Baseball has several crowned jewels with the Home Run Derby and the Hall of Fame, but maybe none of baseball’s spectacles are more special than opening day. On Sunday, the MLB had three games open up the 2016 season in Pittsburgh, Tampa Bay, and Kansas City. The weather in all three cities (Tampa/Toronto game was indoors) stayed baseball-compatible, but on Monday, this was not the case when the remainder of the MLB had to play their opening games, specifically Cleveland, New York and Baltimore. The Yankees’ opening game against the Houston Astros in the Bronx was postponed due to a snowstorm in the Northeast while the Cleveland Indians and Boston Red Sox had their game postponed due to raw 19-degree temperatures in Northeast-Ohio.
Opening Day postponed in Cleveland. Tomorrow at 1:10.
— Ian Browne (@IanMBrowne) April 4, 2016
Wussy decision, by the way. Forecast calls for cold and wind. No rain.
— Michael Silverman (@MikeSilvermanBB) April 4, 2016
— YES Network (@YESNetwork) April 4, 2016
April is not a month known for its spectacular weather in the Northeast and cities bordering the Great Lakes (Pittsburgh, Cleveland, Detroit, Chicago, etc). It is obviously impossible for Major League Baseball to predict the weather in these cities months ahead of time when the 2016 schedule is being made, but how did nobody think to take caution when it came down to scheduling games in these parts of the country in the first week of April? There is a reason why MLB teams hold their spring training sessions down in either Florida or Arizona, and that is because these areas have a climate that is suitable for baseball throughout the months of February and March. April is not quite the Arctic Tundra in Northern cities (although Boston/New York are currently getting pounded by snow), but there is always the chance of in-climate weather and unseasonable snow storms. The fact that the MLB decided to allow the Yankees to host an opening day game rather than the Astros, a team who not only plays 1,500 miles south but in a ballpark with a retractable roof, is absurd. Yes, the MLB does not want a city who shares it’s large market between two teams like New York to have both teams start on the road. But, when it comes to picking venues for games the following season, the MLB should put these games in places where they know the game will be playable during that time of the year, not where they will make the most money.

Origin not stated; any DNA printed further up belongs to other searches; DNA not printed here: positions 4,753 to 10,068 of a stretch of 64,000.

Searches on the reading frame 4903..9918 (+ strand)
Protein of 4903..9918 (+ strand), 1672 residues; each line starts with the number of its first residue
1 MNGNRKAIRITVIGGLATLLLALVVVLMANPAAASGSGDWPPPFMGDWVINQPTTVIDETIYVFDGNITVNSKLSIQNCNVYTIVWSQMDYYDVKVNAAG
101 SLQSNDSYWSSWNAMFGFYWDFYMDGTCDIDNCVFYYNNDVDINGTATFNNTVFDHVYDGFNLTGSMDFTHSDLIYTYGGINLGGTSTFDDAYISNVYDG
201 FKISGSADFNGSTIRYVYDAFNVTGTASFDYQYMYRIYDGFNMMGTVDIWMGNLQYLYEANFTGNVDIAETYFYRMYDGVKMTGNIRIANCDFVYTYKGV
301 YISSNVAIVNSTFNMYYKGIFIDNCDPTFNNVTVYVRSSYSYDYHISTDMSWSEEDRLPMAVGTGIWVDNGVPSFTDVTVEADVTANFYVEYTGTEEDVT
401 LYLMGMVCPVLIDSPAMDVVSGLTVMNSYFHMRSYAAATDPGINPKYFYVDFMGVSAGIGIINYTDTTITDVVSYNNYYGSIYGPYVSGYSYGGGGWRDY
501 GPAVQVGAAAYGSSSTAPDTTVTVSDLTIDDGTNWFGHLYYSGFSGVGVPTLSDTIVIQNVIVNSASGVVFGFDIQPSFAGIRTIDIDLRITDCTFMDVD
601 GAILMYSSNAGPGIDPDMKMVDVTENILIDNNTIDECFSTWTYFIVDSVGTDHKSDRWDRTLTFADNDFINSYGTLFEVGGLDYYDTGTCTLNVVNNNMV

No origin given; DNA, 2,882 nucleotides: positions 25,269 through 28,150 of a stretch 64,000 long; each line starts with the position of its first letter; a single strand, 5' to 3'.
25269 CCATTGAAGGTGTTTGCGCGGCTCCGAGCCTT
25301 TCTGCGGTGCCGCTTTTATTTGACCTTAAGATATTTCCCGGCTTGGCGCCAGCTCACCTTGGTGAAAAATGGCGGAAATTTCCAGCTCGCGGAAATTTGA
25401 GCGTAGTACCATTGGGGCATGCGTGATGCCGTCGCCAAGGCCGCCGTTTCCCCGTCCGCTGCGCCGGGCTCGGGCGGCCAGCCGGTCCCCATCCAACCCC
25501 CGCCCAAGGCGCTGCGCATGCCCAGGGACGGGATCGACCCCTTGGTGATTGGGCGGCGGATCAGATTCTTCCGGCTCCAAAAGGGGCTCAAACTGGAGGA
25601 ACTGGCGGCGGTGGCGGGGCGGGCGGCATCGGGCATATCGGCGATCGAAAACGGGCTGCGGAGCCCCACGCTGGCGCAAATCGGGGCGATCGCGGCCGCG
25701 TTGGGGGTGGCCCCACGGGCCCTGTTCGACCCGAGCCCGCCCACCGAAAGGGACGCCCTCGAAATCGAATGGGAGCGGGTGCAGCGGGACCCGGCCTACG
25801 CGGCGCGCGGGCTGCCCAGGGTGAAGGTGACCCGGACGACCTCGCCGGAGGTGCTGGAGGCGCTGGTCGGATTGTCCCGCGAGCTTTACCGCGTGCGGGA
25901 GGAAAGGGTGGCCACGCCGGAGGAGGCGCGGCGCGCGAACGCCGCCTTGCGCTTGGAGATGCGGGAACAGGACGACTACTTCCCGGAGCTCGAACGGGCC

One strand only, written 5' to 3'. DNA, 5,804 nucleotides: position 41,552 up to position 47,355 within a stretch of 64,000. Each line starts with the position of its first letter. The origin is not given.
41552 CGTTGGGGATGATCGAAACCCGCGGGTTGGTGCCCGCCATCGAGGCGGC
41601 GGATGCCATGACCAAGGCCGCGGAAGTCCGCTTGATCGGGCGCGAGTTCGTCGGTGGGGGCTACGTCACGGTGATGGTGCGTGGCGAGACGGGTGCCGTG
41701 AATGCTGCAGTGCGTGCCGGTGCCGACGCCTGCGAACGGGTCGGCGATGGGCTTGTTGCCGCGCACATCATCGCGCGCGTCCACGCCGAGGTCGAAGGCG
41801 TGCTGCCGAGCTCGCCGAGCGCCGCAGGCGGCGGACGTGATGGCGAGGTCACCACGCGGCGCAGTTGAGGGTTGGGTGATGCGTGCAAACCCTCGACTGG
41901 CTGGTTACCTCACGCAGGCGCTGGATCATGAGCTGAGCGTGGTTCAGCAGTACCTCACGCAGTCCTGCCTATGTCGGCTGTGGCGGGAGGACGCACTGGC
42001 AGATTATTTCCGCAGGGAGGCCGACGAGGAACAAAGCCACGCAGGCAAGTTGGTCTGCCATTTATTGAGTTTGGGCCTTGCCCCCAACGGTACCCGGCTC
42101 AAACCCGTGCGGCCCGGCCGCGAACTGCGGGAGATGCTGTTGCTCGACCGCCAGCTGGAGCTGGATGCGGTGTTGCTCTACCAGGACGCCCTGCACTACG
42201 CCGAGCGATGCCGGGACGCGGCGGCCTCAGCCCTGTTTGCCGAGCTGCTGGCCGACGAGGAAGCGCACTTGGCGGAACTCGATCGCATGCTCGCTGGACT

With the Final Four in Houston this weekend, it would have been difficult to schedule a baseball series across the street from NRG Stadium at Minute Maid Park as the downtown Houston-area would have been a mess in that case. But, all of this is rather irrelevant as baseball could have easily sent both the Yankees or Astros to different places that do not have the risk of unseasonable snow in early April. Opening day matchups between the Los Angeles Dodgers/San Diego Padres and the Milwaukee Brewers (indoor stadium)/San Francisco Giants could have been switched to have the Astros, Red Sox, Yankees, and Indians traveling south to avoid the risk of in-climate weather in the North. One cannot make the argument that it is impractical to have inter-league play open up a season in order to accommodate the possibility of bad weather at the start of the baseball season as the Chicago Cubs are opening up their season against the Los Angeles Angels in Anaheim.
Baseball already has its spring training held in the south, so it is only fair to the fans for the MLB to schedule games that they know can be played on opening day in cities that the chance of unseasonable snow or incredibly cold temperatures occurring is low. There is certainly a risk that southern cities could get unseasonably bad weather in the first week of April, but the risk is far less than that of Cleveland or New York. The idea of having their team start the first week or two of every season on the road may seem a bit unfair to the fans of the Red Sox, Yankees, and Indians, but unfortunately, these teams play in markets that do not have the most baseball-friendly weather in the early parts of the season. In order to ensure that opening day sees the maximum amount of games played, baseball has to switch its schedule in the future and have these teams play on the road to begin the year and allow more home games for these Northern cities throughout the summer and end of the season. Whether that means sending these teams to National League ballparks to begin the season, or maybe holding games in international venues like Japan, Australia, or Cuba, baseball has to find a way to avoid early-season postponements.